In Section 501 of the Revenue Act of 1940, however, Congress retroactively amended Section 115(a) of the Revenue Act of 1936 so as to make that section provide that the gain or loss realized from the sale or other disposition of property of a corporation, for the purpose of computing the earnings and profits of the corporation for any period beginning after February 28, 1913, should be determined by using as the adjusted basis the adjusted basis (under the law applicable to the year in which the sale or other disposition was made) for determining gain. It provides that gain or loss so realized shall increase or decrease the earnings and profits to, but not beyond, the extent to which such a realized gain or loss was recognized in computing net income under the law applicable to the year in which such sale or disposition was made.

As is made clear by the committee reports at the time this amendment was enacted, the intent of Congress was to change the statute law as interpreted by the Young case with respect to the calculation of earnings and profits distributable as dividends so as to eliminate the differentiation existing between the earnings calculable for the dividends-paid credit and the realized gain actually recognized in computing net income for the taxable year. This purpose was accomplished by limiting the gain or loss realized by a corporation from the sale or disposition of its property, with respect to its earnings and profits, to the extent to which such realized gain was recognized in its computation of taxable income.

Therefore, whatever doubt may exist as to whether or not this taxpayer fell within the ruling of the Young case, it still was unable to take a dividends-paid credit upon the whole of its earnings and profits accrued as of 1937; its earnings and profits could only be increased by its gains on deferred-payment sales to the extent that such realized gains were recognized in its computation of its net income for that year.

I also think that the surplus of the distribution over and above the amount so determined to be dividends in the year 1937 was not a distribution of capital, and that certain additional credits may be allowable to the taxpayer against the surtax on undistributed profits under the retroactive amendment of Section 26 of the 1936 Act by Section 501 of the Revenue Act of 1942. This amendment was enacted after this case had been submitted to the Tax Court, and its effect upon the rights of the parties was not considered. Opportunity for such consideration would exist upon remand.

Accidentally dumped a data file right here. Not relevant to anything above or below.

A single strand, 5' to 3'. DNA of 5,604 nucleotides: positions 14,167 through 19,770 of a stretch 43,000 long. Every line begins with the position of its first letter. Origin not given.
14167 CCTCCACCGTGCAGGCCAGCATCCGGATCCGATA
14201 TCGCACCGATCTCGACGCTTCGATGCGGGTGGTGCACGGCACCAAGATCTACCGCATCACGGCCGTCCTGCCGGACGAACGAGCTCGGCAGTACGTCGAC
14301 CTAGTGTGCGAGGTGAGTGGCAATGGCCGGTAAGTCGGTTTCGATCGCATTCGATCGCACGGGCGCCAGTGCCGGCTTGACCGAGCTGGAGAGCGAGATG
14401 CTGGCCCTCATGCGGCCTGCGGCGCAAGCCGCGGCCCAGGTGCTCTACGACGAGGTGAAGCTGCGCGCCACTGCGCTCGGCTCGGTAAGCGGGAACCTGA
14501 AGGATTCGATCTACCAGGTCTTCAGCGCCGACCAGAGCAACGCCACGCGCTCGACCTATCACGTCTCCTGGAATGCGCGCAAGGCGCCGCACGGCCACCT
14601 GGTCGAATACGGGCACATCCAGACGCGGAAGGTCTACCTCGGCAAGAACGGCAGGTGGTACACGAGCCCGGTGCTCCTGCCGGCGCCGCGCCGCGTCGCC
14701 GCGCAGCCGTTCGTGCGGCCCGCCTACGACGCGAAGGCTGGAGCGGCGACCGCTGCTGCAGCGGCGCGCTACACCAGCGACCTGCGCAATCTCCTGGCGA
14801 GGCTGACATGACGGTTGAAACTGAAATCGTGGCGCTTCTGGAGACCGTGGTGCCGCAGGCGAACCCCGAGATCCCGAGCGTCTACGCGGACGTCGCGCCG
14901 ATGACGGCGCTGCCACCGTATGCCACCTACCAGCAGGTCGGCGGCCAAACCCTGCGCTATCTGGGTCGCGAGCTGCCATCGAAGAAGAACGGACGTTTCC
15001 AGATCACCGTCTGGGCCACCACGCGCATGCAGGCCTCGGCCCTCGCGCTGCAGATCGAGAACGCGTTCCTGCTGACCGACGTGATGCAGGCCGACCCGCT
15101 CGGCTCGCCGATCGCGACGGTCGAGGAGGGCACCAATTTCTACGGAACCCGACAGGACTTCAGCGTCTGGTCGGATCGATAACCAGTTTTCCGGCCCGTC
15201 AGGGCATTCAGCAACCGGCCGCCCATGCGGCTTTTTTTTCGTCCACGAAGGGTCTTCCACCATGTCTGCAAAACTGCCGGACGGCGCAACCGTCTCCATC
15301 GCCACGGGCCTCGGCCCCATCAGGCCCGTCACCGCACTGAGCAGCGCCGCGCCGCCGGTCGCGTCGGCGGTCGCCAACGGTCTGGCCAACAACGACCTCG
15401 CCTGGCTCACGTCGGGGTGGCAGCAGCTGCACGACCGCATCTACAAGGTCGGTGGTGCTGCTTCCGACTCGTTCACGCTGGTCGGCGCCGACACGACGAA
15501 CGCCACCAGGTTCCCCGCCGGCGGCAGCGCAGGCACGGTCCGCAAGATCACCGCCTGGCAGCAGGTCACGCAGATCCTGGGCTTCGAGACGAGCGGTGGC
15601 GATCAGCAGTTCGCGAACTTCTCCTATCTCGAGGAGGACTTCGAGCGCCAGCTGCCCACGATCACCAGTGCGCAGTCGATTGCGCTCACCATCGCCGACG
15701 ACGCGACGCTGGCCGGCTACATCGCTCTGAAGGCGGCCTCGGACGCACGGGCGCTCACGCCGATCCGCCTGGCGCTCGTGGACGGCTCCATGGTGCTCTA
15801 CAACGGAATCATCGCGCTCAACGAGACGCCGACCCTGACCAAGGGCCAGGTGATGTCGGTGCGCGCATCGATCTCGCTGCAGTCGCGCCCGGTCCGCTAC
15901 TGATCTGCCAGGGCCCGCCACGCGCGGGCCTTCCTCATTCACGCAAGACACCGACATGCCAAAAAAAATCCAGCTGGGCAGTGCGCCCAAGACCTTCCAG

I think the judgment should be reversed, and the cause remanded to the Tax Court for further proceedings not inconsistent with this opinion.

FootNotes


1. Taxpayer, a corporation engaged in the real estate business in Miami, Florida, acquired and subdivided a tract of land, and proceeded to sell it in building lots, many of the sales being made on the deferred payment plan. Taxpayer, on the accrual basis of accounting, carried on its books as receivables all of the installment obligations it received from the sales, and, except for the fact that it availed itself of the option granted by Sec. 44, Rev. Act of 1936, to defer the tax by reporting them on the installment basis, all of them would have been taxable income in the year of sale. In 1937, having accumulated out of its sales for 1936 and 1937 a surplus available for dividends, as it was advised, of $70,781.50, taxpayer declared a dividend of $75,000.00 in its promissory notes payable on or before two years from date with interest at the rate of 7 percent per annum. These notes were worth face value on the date issued, and the whole $75,000.00 was duly reported as income in the income tax returns of taxpayer's stockholders for the calendar year 1937. The adjusted net income of taxpayer, as defined in Sec. 14 of the Rev. Act of 1936, 26 U.S. C.A. Int.Rev.Acts, page 823, for the purpose of computing surtax on undistributed profits was $32,265.59 for the fiscal year 1937 and $18,688.48 for the fiscal year 1938. Taxpayer, therefore, in its return claimed a credit of $32,265.59 for the year 1937, and a carryover credit from 1937 of $38,515.91. The commissioner disallowed as available for dividends in 1937 $34,968.33, which, though on hand from the sales and accrued on taxpayer's books, was not taxable in 1937 because of the option of deferring the tax. Commissioner's computation resulted in a carryover credit of only $3,547.58 for 1938 as against taxpayer's claim of a credit of $38,515.91.
2. In support it cited the following cases: F. J. Young Corp. v. Com'r, 35 B.T.A. 860, holding that the gain resulting to a corporation from a nontaxable exchange in a reorganization although not recognized for tax purposes, constituted profits subject to distribution as dividends. To similar effect are the decisions in Susan T. Freshman v. Com'r, 33 B.T.A. 394; Robert R. McCormick, Executor, v. Com'r, 33 B.T.A. 1046; W. S. Farish & Co. v. Com'r, 38 B.T.A. 150, affirmed, 5 Cir., 104 F.2d 833; and Ida I. McKinney v. Com'r, 32 B.T.A. 450; Commissioner v. F. J. Young Corp., 3 Cir., 103 F.2d 137.
3. "Gain or loss so realized shall increase or decrease the earnings and profits to, but not beyond, the extent to which such a realized gain or loss was recognized in computing net income under the law applicable to the year in which such sale or disposition was made."